Plan to set standards for Maui encampment removals debated in committee
In the wake of a controversial encampment cleanup at ‘Amala Place in Kahului, a Maui County Council committee is considering a proposal that would set standards for houseless sweeps, cleanups, interventions and other such responses.
Introduced by Council Member Gabe Johnson, the measure would set procedures for the removal and storage of property located in public places and would require that the county give people 45-day notices before removing encampments.
Testimony among about a dozen people and county deliberation on the complex topic during the council’s Affordable Housing Committee meeting last week was mixed, though.
Some testifiers supported the measure and denounced previous sweeps, saying that they’re harmful and disruptive. Others pointed to potential pitfalls in the plan, such as the difficulty of discerning between trash and belongings and the logistics of providing notice and storing items.
The measure was deferred and sent to the Commission on Healing Solutions for Homelessness for feedback. Commissioner George Kaimiola on Wednesday said that the proposal will likely be taken up at their next meeting.
Kaimiola, a Family Life Center homeless outreach worker and Maui Homeless Alliance member, told Maui Now that he supports giving notice before an intervention, which he said was done at ‘Amala Place. However, he said he takes issue with people claiming Hawaiian sovereignty rights in order to shelter in public places.
“Don’t try to kūʻē and claim puʻuhonua near the dumpster,” he said. “Puʻuhonua is a sacred place of refuge. The only place on Maui is Kukuipuka on the way past Waiheʻe and Kahakuloa. As a Hawaiian, claiming (it’s just anywhere) is sacrilegious.”
Lisa Darcy, also on the commission, testified last week, saying that the county lacked planning and foresight in the ‘Amala Place situation.
“Data shows sweeps, cleanups and disruption in routine harms peoples’ ability to function,” she said. “I urge this body to reject those and stop tolerating those harmful actions.”
Another testifier, Eyke BrathHurdman, a Lahaina attorney, opposed the measure, saying it would confer tenant rights to the houseless and have unintended consequences.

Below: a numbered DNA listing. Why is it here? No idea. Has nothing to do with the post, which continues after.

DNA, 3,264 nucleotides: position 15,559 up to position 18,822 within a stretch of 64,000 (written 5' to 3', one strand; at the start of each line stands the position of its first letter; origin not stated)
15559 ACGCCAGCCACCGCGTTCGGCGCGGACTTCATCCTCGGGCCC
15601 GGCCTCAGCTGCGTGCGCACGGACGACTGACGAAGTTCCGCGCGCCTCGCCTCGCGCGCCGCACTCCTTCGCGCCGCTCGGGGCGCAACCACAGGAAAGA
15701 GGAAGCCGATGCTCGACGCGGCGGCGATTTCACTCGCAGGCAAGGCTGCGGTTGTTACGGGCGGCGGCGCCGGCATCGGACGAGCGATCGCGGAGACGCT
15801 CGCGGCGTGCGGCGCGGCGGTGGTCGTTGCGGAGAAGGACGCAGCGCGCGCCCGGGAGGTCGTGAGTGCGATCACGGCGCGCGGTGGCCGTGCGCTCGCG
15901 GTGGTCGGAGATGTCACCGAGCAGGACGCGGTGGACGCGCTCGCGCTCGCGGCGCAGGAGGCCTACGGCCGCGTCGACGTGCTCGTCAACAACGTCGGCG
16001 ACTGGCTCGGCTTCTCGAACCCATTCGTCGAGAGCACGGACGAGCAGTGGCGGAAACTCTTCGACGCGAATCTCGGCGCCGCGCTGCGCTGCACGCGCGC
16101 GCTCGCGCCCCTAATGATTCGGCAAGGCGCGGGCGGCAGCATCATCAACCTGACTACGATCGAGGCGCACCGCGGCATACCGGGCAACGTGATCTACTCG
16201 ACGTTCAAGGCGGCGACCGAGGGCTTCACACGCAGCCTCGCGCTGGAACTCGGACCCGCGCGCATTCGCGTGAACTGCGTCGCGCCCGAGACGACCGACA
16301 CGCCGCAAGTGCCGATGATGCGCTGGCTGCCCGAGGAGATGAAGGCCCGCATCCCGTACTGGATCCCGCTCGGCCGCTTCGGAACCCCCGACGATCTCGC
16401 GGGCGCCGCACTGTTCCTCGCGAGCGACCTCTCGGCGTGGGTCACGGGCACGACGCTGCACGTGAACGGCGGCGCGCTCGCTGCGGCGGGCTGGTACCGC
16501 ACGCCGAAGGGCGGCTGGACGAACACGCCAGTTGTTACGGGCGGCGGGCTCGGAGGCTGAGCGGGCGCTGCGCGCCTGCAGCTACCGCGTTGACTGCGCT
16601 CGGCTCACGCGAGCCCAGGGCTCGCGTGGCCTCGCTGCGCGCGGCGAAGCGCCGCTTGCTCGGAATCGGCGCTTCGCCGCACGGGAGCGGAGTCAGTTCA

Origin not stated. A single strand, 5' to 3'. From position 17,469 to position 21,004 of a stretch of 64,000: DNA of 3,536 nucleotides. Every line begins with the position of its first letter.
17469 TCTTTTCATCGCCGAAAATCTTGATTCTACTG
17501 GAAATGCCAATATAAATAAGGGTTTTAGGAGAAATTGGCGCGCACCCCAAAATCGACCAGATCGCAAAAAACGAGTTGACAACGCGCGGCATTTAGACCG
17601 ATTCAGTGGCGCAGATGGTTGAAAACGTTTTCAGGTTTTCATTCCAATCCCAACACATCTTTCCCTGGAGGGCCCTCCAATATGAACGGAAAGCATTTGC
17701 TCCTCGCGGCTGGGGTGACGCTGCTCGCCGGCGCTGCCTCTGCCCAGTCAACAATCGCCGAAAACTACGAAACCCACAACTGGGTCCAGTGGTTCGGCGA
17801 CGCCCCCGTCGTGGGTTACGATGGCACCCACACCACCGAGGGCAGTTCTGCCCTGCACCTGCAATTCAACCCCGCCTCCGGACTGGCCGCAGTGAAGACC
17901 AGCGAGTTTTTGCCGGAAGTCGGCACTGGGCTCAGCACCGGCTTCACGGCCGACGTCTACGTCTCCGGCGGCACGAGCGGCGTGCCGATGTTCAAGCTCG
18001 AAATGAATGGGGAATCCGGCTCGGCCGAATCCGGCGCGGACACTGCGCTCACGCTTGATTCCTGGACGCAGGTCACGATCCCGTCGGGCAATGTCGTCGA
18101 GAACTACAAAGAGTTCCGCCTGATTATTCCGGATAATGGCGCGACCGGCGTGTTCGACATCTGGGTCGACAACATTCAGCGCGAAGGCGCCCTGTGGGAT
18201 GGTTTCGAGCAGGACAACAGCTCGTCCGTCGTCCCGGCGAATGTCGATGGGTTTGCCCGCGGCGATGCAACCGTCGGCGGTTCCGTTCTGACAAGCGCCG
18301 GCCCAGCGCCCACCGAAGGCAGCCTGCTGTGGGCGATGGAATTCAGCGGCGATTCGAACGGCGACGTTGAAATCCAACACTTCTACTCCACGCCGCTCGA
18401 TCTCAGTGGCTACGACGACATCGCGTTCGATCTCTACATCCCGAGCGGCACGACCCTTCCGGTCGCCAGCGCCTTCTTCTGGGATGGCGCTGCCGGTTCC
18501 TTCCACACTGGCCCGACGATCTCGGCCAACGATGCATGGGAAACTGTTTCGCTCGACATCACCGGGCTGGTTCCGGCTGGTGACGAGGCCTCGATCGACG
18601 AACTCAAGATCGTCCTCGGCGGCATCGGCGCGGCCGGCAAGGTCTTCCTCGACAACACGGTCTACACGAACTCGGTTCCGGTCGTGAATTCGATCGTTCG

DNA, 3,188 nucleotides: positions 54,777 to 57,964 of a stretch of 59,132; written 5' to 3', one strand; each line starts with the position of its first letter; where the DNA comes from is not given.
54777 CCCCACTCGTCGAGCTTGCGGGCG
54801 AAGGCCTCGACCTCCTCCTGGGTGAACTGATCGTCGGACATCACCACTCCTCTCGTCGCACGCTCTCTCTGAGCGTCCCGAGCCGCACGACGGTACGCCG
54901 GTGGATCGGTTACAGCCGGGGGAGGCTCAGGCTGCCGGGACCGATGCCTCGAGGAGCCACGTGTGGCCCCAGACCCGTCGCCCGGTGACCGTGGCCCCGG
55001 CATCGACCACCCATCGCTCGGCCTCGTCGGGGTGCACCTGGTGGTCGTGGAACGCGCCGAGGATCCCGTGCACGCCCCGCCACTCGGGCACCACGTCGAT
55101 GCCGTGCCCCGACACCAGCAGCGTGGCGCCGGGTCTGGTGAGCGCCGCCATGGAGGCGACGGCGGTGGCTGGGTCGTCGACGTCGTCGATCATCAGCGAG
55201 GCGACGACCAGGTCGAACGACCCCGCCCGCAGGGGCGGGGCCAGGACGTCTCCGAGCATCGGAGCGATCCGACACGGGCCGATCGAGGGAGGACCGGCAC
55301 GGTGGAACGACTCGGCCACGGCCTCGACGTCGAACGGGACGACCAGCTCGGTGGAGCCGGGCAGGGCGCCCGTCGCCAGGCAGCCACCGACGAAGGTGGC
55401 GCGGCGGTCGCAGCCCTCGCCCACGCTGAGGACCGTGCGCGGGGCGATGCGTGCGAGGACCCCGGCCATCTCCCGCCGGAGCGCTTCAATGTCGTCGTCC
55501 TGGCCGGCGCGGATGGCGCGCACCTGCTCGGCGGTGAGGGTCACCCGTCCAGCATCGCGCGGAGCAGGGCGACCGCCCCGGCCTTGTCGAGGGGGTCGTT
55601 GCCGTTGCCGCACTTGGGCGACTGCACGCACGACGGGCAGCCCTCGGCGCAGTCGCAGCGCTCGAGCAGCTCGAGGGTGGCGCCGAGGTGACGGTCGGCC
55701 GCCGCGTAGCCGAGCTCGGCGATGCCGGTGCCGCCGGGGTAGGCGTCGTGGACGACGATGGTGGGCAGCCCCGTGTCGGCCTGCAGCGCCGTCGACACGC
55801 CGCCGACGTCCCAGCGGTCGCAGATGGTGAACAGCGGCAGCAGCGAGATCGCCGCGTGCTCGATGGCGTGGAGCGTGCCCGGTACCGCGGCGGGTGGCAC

“This bill, while I can understand how it came about, most likely from the lawsuit stemming from the recent cleanup at Kanaha, I believe it is taking on more than is necessary and feasible and . . . is not going to provide the solution we want,” she said.
Lori Tsuhako, director of the county Department of Housing and Human Concerns, said that the proposal needs to be more detailed in identifying which departments are responsible for each step.
“For example, who makes the decision that personal property should be destroyed or stored? It’s kind of in the eye of the beholder,” she said. “How does the county or any department in the county operate storage and ensure the person claiming stored items is the owner of such property? Which department is responsible for posting vacate notices?”
The county’s Public Works department also voiced concerns about making certain decisions, such as discerning between trash or personal property.
“Pulehu Road is almost a daily occurrence where individuals dump belongings,” said Rowena Dagdag-Andaya, then-director of Public Works. “Beds, couches, most recently it was a dumpster filled with trash. And that’s a big expense to the county.”
Mimi DesJardins, a deputy corporation counsel with Maui County, said that council members should pay close attention to two things, according to the 9th Circuit court.
“How do you remove folks from an encampment and do shelter beds need to be available before you can do that — and the answer is, ‘Yes,’” she said. “The second one is: How do you remove personal property from public areas and provide the adequate due process? Legally those are the two things you want to laser focus on.”
The American Civil Liberties Union of Hawaiʻi sued the mayor and the county a month after the ‘Amala Place houseless sweep in September, alleging that seizing shelters and belongings without a hearing violated constitutional rights.
DesJardins during the meeting said the litigation is still pending.